Internal

Crystallographic study of the i-motif

The i-motif is a DNA quadruplex structure of interest for its potential to modulate gene expression. This project will optimise the conditions required to crystallise an intramolecular i-motif.

Department: Pharmacy

Supervised by: John Brazier

The Placement Project

The i-motif is a four stranded DNA structure that can form in DNA sequences of biological interest. Recent studies have shown that quadruplex structures in the promoter region of genes can play a role in gene expression, as such these structures provide an attractive therapeutic target. Currently information regarding the structure of these quadruplexes is limited to crystallographic intermolecular structures of small DNA sequences or NMR solution structures of longer intramolecular sequences. This project aims to optimise the conditions required to crystallise longer intramolecular sequences to be studied by X-Ray diffraction. The crystals prepared in this project will be used to generate a detailed structure of this interesting quadruplex structure. Detailed structural information will guide the design of small molecule ligands capable of stabilising formation of the i-motif leading to therapeutic applications. To date no intramolecular i-motif crystal structures have been reported, further emphasising the need for this research.

Tasks

The student will perform hands on experiments in a laboratory setting. This will include handling of oligonucleotides, preparation of crystallisation solutions and experiments. The student will work under the guidance of James Hall and Prof Cardin, preparing crystallisation trays using a range of conditions. These 24-well trays are set aside for possible crystallisation, a process which may take days or weeks. The trays are observed at intervals of a few days under the microscope for signs of crystal growth. If even small crystals are obtained, they can be studied on the microfocus beamline I04 at Diamond, as James Hall is a Diamond-funded student, and and has regular access to the macromolecular beamlines.

Skills, knowledge and experience required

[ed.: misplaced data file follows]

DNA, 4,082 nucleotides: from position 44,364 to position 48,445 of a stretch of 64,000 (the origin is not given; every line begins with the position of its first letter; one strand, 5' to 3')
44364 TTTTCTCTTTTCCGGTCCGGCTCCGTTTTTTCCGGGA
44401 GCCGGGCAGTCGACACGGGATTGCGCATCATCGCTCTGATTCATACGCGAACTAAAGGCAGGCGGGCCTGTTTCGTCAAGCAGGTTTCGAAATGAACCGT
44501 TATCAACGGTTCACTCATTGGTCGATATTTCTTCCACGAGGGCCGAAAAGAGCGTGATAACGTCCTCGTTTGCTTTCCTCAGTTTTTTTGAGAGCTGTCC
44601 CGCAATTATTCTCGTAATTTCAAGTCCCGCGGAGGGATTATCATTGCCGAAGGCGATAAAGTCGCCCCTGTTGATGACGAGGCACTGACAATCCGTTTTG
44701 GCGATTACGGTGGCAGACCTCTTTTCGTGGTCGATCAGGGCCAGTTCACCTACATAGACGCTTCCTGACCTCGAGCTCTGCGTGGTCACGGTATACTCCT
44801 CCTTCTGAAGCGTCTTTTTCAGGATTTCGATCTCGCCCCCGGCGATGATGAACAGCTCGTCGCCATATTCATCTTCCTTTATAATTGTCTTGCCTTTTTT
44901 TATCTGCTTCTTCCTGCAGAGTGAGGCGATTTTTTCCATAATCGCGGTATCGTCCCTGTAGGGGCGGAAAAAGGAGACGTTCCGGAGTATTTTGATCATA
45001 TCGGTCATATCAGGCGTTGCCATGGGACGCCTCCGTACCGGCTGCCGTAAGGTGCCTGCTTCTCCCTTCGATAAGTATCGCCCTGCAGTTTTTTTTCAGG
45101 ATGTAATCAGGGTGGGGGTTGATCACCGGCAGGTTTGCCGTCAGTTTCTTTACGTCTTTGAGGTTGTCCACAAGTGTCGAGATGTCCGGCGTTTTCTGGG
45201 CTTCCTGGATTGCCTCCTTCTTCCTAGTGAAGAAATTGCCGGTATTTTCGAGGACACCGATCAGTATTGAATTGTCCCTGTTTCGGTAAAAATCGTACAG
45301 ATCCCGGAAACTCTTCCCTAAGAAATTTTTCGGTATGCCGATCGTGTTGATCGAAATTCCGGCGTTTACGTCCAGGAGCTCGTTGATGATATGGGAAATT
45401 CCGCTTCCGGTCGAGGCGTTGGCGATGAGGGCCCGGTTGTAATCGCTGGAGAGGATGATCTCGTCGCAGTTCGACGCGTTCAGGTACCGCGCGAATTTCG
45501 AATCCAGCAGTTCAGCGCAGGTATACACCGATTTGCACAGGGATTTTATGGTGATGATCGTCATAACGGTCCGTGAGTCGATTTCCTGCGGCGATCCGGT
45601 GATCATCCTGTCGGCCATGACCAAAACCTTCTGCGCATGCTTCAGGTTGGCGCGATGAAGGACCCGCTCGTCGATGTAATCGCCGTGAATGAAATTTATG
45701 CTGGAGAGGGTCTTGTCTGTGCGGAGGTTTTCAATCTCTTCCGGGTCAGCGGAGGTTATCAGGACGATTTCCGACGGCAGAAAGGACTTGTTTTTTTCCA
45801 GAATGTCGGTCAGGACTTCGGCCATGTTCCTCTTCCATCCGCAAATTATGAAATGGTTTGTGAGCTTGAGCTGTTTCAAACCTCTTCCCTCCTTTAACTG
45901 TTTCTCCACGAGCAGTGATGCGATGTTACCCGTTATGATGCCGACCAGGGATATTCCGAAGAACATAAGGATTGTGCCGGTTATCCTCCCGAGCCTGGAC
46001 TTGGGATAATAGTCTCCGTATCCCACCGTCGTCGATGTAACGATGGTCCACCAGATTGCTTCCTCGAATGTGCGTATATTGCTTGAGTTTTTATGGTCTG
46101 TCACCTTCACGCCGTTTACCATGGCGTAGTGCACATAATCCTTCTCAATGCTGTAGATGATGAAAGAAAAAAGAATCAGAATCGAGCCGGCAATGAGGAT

Experience of conducting experiments within a laboratory would be desirable/ essential. Background knowledge of DNA structure and determination of structure by x-ray diffraction would be advantageous. For setting up the crystallisation trials, the skills required are those for working on the microlitre scale – pipetting, clean working techniques, patience, and careful observation. The oligonucleotides used are expensive, so the project is suitable for a careful, methodical and systematic approach. Some basic physical chemistry, up to first year undergraduate level, is very helpful.

Skills which will be developed during the placement

The student will gain several laboratory skills, including handling of oligonucleotide samples and use of micropipettes. Preparation of crystal samples and subsequent analysis of suitability for x-ray diffraction studies will help to develop both general research experience and analytical skills. Working with two supervisor will develop the students communication skills, especially with regard to scientific discussion. Successful growth of crystals for x-ray diffraction analysis would result in authorship of subsequent structure papers.

Place of Work

Chemistry Building

Hours of Work

9-5

Approximate Start and End Dates (not fixed)

Monday 09 July 2012 - Monday 20 August 2012

How to Apply

Students should submit a CV and covering letter when applying for this project. Interviews will be held to assess the suitability of the students but not formal testing will take place.


Return to Placements List

Page navigation

Search Form